Outreach helps boost results for disadvantaged youths | English classes in Canada teach indigenous lit | US, UK students partner to study water
23 May 2017
ASCD Worldwide Edition SmartBrief
An ASCD SmartBrief supplement for international members
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Learning and Teaching
Outreach helps boost results for disadvantaged youths
Educators at a school in Australia take extra steps to help re-engage disadvantaged students. Retention rates for such youths have increased to 67% from 37% since the launch of the outreach programme.
The Age (Melbourne, Australia) (19 May.) 
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English classes in Canada teach indigenous lit
English classes in Canada teach indigenous lit
(Pixabay)
Some English teachers in Canada are replacing some traditional texts, such as Shakespearean works, with the writing of indigenous authors. Teacher Kim Bruton said her decision allows students to see the "lighter side" of indigenous culture, rather than focusing on the mostly negative experiences indigenous people have had throughout history.
CBC News (Canada) (21 May.) 
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Harvard’s Project Zero Online Courses
How can making learning visible deepen understanding? Explore thinking, understanding, and creativity through Project Zero's six online, practice-based, 13-week courses for small teams of educators. Courses begin September 18.
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Professional Leadership
How principal's role is changing, growing
School principals are taking on more responsibilities, some research shows. In this blog post, author, presenter and former principal Peter DeWitt shares tips to help principals focus on "efficacy" to ensure they are able to lead effectively in good times and bad.
Education Week (tiered subscription model) (21 May.) 
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Regional Spotlight
ASCD Worldwide Edition SmartBrief highlights education practices and policies in specific regions to give readers more in-depth insight into that country or region's education system. This edition focuses on the United Arab Emirates.
Students build robots at international event
Students from the United Arab Emirates recently competed in the World Robot Olympiad. During the event, which tested students' abilities in science, technology, engineering and maths, students built and programmed Lego robots.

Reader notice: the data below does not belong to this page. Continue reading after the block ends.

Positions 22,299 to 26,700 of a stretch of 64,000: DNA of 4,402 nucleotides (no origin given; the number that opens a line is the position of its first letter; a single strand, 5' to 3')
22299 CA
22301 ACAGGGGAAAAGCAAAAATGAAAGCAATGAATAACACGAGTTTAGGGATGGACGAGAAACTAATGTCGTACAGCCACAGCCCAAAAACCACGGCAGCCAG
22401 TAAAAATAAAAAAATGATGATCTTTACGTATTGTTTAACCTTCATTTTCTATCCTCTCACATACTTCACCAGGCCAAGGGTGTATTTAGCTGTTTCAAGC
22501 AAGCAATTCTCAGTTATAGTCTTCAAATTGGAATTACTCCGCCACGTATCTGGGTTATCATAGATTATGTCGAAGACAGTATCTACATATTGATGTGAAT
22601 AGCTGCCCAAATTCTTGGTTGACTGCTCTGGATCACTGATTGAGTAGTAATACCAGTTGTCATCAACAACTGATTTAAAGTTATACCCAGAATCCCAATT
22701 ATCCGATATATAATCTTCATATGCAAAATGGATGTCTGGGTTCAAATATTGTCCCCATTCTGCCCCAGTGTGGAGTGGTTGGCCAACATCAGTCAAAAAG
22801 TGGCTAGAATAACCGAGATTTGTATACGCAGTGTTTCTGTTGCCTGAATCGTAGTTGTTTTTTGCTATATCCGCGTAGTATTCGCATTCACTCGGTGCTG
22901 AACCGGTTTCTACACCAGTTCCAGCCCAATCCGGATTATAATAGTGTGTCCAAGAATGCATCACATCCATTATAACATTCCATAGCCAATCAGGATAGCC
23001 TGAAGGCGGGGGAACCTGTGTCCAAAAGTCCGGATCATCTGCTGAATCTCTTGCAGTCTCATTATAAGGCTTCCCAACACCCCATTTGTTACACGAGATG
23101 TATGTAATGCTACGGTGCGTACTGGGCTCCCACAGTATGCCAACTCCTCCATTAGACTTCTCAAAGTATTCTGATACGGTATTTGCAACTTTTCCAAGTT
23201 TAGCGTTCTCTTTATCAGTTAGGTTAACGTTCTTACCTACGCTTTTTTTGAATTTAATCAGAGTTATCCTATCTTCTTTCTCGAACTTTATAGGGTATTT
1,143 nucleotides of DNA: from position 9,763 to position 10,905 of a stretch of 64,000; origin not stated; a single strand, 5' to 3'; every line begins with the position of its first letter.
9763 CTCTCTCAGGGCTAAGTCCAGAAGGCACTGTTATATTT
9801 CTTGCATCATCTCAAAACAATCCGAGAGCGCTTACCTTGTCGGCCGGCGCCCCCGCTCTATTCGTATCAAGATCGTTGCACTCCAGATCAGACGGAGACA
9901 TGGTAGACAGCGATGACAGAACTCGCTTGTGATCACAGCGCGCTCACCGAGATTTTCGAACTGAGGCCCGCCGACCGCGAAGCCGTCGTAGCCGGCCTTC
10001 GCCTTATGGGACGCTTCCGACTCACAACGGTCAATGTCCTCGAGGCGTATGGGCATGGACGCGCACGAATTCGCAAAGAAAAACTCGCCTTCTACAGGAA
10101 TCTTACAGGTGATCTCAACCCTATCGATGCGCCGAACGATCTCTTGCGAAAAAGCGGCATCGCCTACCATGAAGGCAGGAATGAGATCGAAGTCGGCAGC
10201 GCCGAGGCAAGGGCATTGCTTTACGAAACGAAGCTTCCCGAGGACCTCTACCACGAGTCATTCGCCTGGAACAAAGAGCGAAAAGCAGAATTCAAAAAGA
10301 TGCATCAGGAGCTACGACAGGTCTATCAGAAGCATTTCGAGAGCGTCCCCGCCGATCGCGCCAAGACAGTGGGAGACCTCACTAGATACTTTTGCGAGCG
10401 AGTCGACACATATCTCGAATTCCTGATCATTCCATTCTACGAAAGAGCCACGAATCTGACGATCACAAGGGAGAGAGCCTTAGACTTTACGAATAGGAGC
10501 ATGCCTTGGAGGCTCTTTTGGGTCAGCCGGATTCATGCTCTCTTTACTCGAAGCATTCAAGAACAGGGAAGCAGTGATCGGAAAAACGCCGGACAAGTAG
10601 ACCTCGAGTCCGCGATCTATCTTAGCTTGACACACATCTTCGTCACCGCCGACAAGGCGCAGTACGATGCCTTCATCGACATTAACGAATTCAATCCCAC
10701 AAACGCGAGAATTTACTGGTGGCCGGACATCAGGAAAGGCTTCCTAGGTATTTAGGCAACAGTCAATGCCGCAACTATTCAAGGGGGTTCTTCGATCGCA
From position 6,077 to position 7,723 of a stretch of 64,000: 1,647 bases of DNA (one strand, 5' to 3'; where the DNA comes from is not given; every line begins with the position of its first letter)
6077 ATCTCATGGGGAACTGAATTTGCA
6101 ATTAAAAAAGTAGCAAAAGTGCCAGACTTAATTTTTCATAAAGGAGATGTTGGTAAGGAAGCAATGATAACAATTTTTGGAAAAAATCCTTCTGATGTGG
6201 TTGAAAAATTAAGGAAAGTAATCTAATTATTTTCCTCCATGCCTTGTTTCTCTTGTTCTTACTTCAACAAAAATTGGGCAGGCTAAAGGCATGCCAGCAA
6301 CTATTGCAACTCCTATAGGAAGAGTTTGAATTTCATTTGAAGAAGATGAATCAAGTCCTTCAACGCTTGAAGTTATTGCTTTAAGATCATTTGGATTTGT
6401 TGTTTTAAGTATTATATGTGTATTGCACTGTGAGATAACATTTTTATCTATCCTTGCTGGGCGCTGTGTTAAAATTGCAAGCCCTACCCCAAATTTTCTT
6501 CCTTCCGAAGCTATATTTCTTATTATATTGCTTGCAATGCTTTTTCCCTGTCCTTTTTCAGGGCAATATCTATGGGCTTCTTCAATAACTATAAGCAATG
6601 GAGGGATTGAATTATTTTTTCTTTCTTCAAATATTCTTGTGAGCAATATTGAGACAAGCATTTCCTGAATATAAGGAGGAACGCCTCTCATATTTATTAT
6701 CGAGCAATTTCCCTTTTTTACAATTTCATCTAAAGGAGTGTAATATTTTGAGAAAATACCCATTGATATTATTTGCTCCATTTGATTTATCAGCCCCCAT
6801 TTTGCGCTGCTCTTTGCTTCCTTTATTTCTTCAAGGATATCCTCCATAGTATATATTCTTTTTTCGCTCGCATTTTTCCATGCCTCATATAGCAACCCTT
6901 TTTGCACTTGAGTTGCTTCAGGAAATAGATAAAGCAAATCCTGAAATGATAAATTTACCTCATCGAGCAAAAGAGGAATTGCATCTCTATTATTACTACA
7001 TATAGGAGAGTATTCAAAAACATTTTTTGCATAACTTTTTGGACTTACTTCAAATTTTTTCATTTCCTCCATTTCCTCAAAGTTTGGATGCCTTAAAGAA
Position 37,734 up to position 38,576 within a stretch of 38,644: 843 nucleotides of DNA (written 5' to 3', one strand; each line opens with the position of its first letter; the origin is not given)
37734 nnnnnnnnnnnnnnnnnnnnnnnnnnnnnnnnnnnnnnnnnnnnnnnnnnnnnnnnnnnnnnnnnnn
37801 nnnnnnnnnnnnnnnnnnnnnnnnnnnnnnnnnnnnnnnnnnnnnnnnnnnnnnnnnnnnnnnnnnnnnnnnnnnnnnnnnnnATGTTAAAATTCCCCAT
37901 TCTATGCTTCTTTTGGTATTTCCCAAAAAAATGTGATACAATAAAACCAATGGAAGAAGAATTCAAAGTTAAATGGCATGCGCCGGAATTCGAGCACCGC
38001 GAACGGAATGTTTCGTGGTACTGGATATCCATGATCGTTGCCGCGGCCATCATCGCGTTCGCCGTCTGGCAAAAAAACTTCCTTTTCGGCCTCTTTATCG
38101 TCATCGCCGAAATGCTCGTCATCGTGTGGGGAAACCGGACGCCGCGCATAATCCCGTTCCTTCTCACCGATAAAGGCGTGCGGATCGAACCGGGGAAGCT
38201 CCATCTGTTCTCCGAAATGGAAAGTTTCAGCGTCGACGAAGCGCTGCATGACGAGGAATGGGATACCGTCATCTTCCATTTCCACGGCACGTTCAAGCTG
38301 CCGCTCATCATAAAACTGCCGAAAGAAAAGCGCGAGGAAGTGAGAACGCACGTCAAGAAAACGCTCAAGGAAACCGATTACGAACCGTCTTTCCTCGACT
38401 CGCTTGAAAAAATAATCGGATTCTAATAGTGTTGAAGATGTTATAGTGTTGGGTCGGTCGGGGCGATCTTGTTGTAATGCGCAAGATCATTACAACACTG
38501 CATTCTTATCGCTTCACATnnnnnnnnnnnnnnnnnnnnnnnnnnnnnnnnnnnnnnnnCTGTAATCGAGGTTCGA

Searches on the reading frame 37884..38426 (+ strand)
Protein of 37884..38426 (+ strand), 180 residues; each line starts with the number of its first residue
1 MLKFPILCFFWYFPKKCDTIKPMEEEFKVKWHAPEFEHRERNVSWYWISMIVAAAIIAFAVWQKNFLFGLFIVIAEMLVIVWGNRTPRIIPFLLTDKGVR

The National (Abu Dhabi, United Arab Emirates) (23 May.) 
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Reform and Research
UK schools get flexibility on exams in wake of attack
Officials at schools and colleges affected by the terrorist bombing in Manchester, England, can decide whether to postpone GCSE and A-level exams scheduled to be administered this week. "School leaders are best placed to decide if exams should go ahead and, if they decide they are not, exam boards will make sure that no student is disadvantaged," according to a statement from the Joint Council for Qualifications.
BBC (23 May.) 
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Study: Female mentors help women persist in STEM
Female engineering undergraduates were less likely to drop out and were more motivated and self-assured when paired with a female mentor, according to a study from the University of Massachusetts in Amherst. Researcher Nilanjana Dasgupta says the mentors serve as "social vaccines" against negative stereotypes that can keep some women out of science, technology, engineering and maths fields.
The Atlantic online (22 May.),  Inside Higher Ed (22 May.) 
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ASCD News
New book: School Culture Recharged
In this follow-up to their insightful "School Culture Rewired: How to Define, Assess, and Transform It," authors Steve Gruenert and Todd Whitaker offer practical advice and strategies that help you build positive energy to reinvigorate your school's culture and staff. Written as a standalone guide, "School Culture Recharged: Strategies to Energize Your Staff and Culture" clarifies the difference between culture and climate and zeroes in on key school improvement efforts. Read sample.
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Why I Teach: Part 4
This piece is part of a series from Inservice entitled, "Why I Teach," where we asked teachers from various backgrounds and years of experience to reflect on their "why." Read now.
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